An axon is made up of sequential Nodes of Ranvier1 separated by myelinated “internodes.” In this lab, you will
learn about the two of the ion channels that exist in a Node of Ranvier. These ion channels are what are responsible for
forming the shape of the action potential. An individual Node of Ranvier is represented by the model below. Note, often
you will see Rx expressed as Gx, the conductance of ion x. Rx=1/Gx. This is the Hodgkin Huxley model of a Node of
Ranvier and it’s based on the squid giant axon.
I current through entire Node of Ranvier
IC capacitive current
INa sodium ion current
IK potassium ion current
IL “leakage” (non-specific) ionic current
𝐶𝐶𝑚𝑚 membrane capacitance
RNa variable resistance to sodium flow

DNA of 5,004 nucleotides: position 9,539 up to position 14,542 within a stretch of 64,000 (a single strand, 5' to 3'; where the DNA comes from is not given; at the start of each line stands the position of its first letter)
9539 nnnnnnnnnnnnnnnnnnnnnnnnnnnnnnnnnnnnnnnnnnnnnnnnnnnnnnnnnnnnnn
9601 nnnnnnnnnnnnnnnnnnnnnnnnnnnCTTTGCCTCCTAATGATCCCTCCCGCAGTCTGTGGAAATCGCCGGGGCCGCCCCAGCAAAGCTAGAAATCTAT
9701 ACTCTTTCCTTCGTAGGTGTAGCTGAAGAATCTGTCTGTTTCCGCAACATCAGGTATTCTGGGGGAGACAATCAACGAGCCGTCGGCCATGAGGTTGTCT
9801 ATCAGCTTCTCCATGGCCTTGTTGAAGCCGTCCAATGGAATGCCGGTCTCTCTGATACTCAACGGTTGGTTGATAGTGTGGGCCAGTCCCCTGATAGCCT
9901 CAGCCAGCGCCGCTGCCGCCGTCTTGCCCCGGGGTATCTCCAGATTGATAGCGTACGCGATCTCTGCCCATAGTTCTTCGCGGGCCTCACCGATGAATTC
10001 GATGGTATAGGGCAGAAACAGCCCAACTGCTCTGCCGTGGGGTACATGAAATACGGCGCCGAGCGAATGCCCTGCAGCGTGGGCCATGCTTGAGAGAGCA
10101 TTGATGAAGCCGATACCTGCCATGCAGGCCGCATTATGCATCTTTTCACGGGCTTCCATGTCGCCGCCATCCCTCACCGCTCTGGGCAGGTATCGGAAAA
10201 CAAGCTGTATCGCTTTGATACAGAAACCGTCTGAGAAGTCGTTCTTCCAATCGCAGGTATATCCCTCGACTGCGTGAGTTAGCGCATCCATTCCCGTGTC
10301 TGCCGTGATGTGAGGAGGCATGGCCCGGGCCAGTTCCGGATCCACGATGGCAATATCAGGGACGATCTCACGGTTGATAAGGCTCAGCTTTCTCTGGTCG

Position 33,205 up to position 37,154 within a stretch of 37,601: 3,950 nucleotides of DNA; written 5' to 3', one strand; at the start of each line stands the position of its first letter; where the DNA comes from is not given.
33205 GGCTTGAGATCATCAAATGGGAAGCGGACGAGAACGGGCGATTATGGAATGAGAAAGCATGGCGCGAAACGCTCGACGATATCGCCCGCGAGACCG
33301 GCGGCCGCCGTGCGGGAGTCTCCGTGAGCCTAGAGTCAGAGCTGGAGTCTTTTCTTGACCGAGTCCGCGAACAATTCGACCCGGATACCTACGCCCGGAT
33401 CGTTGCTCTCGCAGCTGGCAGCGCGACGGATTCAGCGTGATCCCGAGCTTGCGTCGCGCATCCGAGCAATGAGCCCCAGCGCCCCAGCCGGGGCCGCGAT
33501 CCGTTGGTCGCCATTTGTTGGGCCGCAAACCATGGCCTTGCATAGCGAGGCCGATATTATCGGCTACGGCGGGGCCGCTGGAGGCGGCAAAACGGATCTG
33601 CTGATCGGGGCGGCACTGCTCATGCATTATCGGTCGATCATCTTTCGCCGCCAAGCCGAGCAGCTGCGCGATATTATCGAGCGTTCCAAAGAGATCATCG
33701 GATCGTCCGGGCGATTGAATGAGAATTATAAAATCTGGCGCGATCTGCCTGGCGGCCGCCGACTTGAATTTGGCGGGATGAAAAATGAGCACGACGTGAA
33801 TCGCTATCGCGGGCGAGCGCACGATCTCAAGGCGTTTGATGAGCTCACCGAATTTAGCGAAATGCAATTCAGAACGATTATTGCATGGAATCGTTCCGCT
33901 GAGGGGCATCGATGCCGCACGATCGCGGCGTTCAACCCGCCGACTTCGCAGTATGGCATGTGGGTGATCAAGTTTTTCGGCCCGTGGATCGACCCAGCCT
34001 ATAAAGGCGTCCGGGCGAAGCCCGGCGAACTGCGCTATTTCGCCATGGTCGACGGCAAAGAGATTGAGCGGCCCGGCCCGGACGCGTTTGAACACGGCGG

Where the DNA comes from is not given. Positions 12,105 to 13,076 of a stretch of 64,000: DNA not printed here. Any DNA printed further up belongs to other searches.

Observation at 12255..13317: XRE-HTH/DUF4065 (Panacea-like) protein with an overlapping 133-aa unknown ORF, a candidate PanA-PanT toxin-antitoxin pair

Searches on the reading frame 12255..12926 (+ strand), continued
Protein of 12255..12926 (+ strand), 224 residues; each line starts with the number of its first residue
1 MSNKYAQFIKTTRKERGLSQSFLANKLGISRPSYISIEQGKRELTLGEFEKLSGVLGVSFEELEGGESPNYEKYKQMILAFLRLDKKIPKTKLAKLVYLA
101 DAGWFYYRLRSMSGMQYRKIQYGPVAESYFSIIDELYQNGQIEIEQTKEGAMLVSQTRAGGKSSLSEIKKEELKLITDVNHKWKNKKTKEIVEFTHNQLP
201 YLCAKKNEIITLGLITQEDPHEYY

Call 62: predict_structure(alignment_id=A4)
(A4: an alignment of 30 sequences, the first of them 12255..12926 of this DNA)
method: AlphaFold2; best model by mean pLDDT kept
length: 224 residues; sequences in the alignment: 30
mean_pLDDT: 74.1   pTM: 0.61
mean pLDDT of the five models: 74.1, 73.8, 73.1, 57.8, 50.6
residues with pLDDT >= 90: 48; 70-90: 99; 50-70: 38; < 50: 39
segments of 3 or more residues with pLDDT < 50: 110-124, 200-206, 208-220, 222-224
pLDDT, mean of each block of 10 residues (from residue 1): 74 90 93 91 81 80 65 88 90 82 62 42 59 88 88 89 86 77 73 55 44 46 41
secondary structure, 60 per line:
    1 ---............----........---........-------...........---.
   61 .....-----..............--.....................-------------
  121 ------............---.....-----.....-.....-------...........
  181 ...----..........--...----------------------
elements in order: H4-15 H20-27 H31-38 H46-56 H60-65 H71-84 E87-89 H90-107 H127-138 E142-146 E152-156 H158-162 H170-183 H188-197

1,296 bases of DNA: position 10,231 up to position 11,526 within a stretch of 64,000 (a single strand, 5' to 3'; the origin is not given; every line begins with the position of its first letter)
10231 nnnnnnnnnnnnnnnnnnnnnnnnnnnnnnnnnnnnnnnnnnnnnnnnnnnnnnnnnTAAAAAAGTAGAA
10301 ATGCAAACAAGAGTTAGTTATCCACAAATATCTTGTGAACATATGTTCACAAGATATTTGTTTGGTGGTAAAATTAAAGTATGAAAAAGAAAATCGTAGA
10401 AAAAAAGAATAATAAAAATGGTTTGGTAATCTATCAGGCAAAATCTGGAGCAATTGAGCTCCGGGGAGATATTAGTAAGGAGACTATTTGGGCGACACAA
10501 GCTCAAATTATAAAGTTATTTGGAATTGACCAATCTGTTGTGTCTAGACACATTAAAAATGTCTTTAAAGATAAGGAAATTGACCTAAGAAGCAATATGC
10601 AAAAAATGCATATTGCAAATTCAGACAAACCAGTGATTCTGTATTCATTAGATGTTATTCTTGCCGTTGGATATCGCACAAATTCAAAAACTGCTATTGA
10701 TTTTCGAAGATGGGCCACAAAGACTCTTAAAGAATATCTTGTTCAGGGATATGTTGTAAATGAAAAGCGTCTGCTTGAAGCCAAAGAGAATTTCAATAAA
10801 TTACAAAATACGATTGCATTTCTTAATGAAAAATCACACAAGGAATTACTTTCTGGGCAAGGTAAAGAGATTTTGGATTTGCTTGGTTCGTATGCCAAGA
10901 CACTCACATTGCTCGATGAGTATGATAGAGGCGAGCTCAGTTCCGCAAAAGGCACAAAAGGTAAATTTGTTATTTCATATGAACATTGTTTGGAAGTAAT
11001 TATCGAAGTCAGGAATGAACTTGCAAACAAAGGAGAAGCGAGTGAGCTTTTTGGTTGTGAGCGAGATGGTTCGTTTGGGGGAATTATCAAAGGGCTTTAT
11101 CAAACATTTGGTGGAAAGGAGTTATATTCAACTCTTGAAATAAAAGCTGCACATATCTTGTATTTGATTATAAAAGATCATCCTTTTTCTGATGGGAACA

RK variable resistance to potassium flow
RL fixed resistance to leakage flow
ENa reversal potential for sodium
EK reversal potential for potassium
EL reversal potential for leakage current.
The analysis of the circuit yields the following:
Where 𝑔𝑔̅𝑥𝑥 (𝑚𝑚𝑚𝑚/𝑐𝑐𝑚𝑚2) is the maximum conductance for ion x (Sodium, potassium, or
non-specific leakage), Ex is the reversal potential of ion x, and Vm is the voltage across
the axon membrane. The reversal potential is the membrane voltage at which the ion in
question will start to flow the opposite direction (either into or out of the cell). The n, m,
and h terms describe the probability that an ion “gate” is open, allowing the ion to flow
across the membrane. Sodium ion gates are controlled by two different types of gates: m
and h. There are 3 m-gates and 1 h-gate per sodium channel. Each gate’s probability of
being open ranges from 0-1 (or 0%-100%). Thus, the total probability that a sodium
channel is open is the probability that each of the 4 gates are open, which is m3h.
Potassium gates are controlled by 4 n-gates. The rates at which ion gates open or close
are a function of both membrane voltage and time.
Solving for the derivative: